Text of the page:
3. Oh, I’ll call that out too. That’s why I’ve got the ‘business of boobs’ tag, and blast a developer for putting out ‘skin’ games and nothing else of substance. Occasionally, they build a semi-coherent game around it, which I’ll give a pass, yes, but the vast majority… I flag them as such. I can see how that could be considered a double standard in regards to my reviewing of them, and the popularity of those articles on the site, but ‘objectification of women’ and ‘almost-racism’ are two very different things, when you think about it. There’s arguments to be made, but the latter is certainly worse.

      And I’m with you in saying there’s too much ‘political correctness’ in the world these days. That’s why I made that crack about ‘twitter campaigns’, as it seems like every other day you’re seeing or reading about something being blasted for being racist / sexist / fat-shaming / what have you, with random tweets from random people. The world is hypersensitive to everything these days, that’s why I think, if XBLIG was more popular, somebody wouId’ve latched onto this game and started up a campaign against it. Of course, it all comes down to the individual, and what your level of comfort / tolerance is. I don’t know the developer’s nationality, or their mindset when it came to Border Dash, but I personally think it goes to far. Even without the mention of ‘hey, I’m just having fun here’, or it being a parody (which isn’t stated), you can go overboard on the stereotypical stuff and cross a line. I feel it does. And don’t forget, regardless of a person’s nationality, that person can still be racist toward members of that race. It’s not something that’s generally talked about, but it does exist.

      All that said, yes, absolutely we’re all entitled to opinions, and I certainly respect yours. You guys are invested in XBLIG and the games as much as I am, so by all means, state your stance on something when you see it.

      On a lighter note, though, I have to disagree with your point that the gameplay is solid. Did we even play the same game?! You can’t even jump over oncoming agents and avoid damage! The only chance you have is to (hopefully) be near a brick, so you can gain a height advantage, but even then, the agent turns around as soon as you pass them, which means you’ll likely land on top of them anyway. And the slowdown? The first ‘stage’ is always fine, but every one after, it gets worse. Especially towards the end of each run. It’s like watching a stop-motion animation at some points. 😀 ❗ ❓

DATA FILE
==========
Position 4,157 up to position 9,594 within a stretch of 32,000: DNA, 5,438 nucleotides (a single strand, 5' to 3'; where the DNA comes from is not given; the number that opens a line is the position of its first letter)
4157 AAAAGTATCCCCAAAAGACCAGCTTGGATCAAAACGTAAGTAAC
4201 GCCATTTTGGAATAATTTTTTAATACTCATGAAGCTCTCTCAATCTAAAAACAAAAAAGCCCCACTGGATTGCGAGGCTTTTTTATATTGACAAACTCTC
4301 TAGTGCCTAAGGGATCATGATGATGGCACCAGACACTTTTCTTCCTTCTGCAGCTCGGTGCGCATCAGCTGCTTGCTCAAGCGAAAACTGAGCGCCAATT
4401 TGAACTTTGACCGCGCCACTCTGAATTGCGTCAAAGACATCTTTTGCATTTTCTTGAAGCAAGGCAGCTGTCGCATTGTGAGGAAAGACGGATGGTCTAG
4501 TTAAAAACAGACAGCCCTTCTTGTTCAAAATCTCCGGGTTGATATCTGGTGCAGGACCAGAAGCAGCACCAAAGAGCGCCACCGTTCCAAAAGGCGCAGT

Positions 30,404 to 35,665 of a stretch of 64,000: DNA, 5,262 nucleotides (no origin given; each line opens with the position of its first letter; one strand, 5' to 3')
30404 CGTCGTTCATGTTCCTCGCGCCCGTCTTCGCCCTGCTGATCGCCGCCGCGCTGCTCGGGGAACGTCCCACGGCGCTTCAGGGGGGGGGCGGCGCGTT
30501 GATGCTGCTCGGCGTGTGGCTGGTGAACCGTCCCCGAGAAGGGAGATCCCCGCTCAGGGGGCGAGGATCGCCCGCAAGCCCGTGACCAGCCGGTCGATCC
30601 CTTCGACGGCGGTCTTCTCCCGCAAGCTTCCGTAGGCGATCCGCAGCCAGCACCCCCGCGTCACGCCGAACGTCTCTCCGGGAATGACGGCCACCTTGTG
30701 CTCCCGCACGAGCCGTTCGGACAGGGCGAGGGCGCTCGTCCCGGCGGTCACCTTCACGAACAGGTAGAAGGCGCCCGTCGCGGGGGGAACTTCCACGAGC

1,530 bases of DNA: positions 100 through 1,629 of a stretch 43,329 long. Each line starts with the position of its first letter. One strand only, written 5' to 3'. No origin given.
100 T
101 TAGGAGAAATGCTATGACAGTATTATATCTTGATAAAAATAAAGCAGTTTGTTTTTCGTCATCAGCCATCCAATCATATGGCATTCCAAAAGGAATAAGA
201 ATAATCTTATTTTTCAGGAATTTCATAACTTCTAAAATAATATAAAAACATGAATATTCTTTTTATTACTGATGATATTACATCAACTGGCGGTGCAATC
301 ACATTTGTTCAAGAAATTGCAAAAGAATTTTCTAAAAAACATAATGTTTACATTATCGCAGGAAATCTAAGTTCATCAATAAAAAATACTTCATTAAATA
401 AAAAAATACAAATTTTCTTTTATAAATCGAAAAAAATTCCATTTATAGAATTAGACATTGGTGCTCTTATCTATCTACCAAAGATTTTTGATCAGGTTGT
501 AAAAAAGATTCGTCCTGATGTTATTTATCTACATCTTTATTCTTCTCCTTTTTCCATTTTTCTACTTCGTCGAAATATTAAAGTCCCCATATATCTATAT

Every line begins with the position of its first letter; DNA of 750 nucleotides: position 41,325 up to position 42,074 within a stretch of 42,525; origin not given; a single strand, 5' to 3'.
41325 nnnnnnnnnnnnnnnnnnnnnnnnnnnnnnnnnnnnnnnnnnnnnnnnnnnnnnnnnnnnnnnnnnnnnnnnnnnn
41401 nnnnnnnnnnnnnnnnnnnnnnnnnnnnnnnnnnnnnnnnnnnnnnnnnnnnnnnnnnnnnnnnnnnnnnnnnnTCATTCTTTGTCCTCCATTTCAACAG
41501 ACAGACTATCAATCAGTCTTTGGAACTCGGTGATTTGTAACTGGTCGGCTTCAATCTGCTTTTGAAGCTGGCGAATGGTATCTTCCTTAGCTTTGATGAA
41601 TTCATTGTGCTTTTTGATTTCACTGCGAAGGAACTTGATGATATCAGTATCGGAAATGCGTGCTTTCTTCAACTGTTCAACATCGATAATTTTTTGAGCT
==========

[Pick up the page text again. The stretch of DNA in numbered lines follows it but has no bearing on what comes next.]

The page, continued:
4. You have to far enough forward to be able to run backwards some if needed and then get up on the “hills” to jump over them. I think that is they way I did it. Been some time since I played it. Like I said it was an instant buy when it came out and I played quite a bit of it then but haven’t touched it since. I still own way to many games.

    5. Bah, I still say that’s terrible implementation. It makes players either ‘hope’ for a favorable position when the enemies come, or have to maneuver using the bricks / ‘hills’. Not good. On the flip side, though, you’re given so many ‘items’ to attack with that you’d probably never take damage otherwise, if not for the cheap hits. Bizarre.

    6. @Tim: Boulder Dash is on my short list for quite some time now. But I’m really bad at it and never made it far. And your second reply must be one of the longest replies ever on here. It’s like… really long.

      @DreamPoet: Too many games, you say? Let me guess, half of them you never finished. 😀 But an interesting thing I’ve noticed over the years it that, when you get one new game, you normally enjoy it. But should you buy, say, two new games, you play the first one for a bit, then leave it and play through the second one. About half a year later you discover that game case, completely covered in dust and remember ‘Hey, isn’t that the game I bought half a year ago and never really played? Cool’.

    7. @Soosh: Oh, I’ve made ’em even longer. 😎 Back in the day, I’d go on forever. That was part of the reason I changed the comments section to only allow replies to the original person; we were winding up with replies that were like three words across, thanks to the layering.

      @Soosh & Dream Poet: I consider my collection of games to be a great buffet; you come to it, sample a piece here and there, stick with what you like. Occasionally you branch off, eat something you haven’t had in a long time, and pay for it later with indigestion. I think. Or maybe that’s a terrible comparison.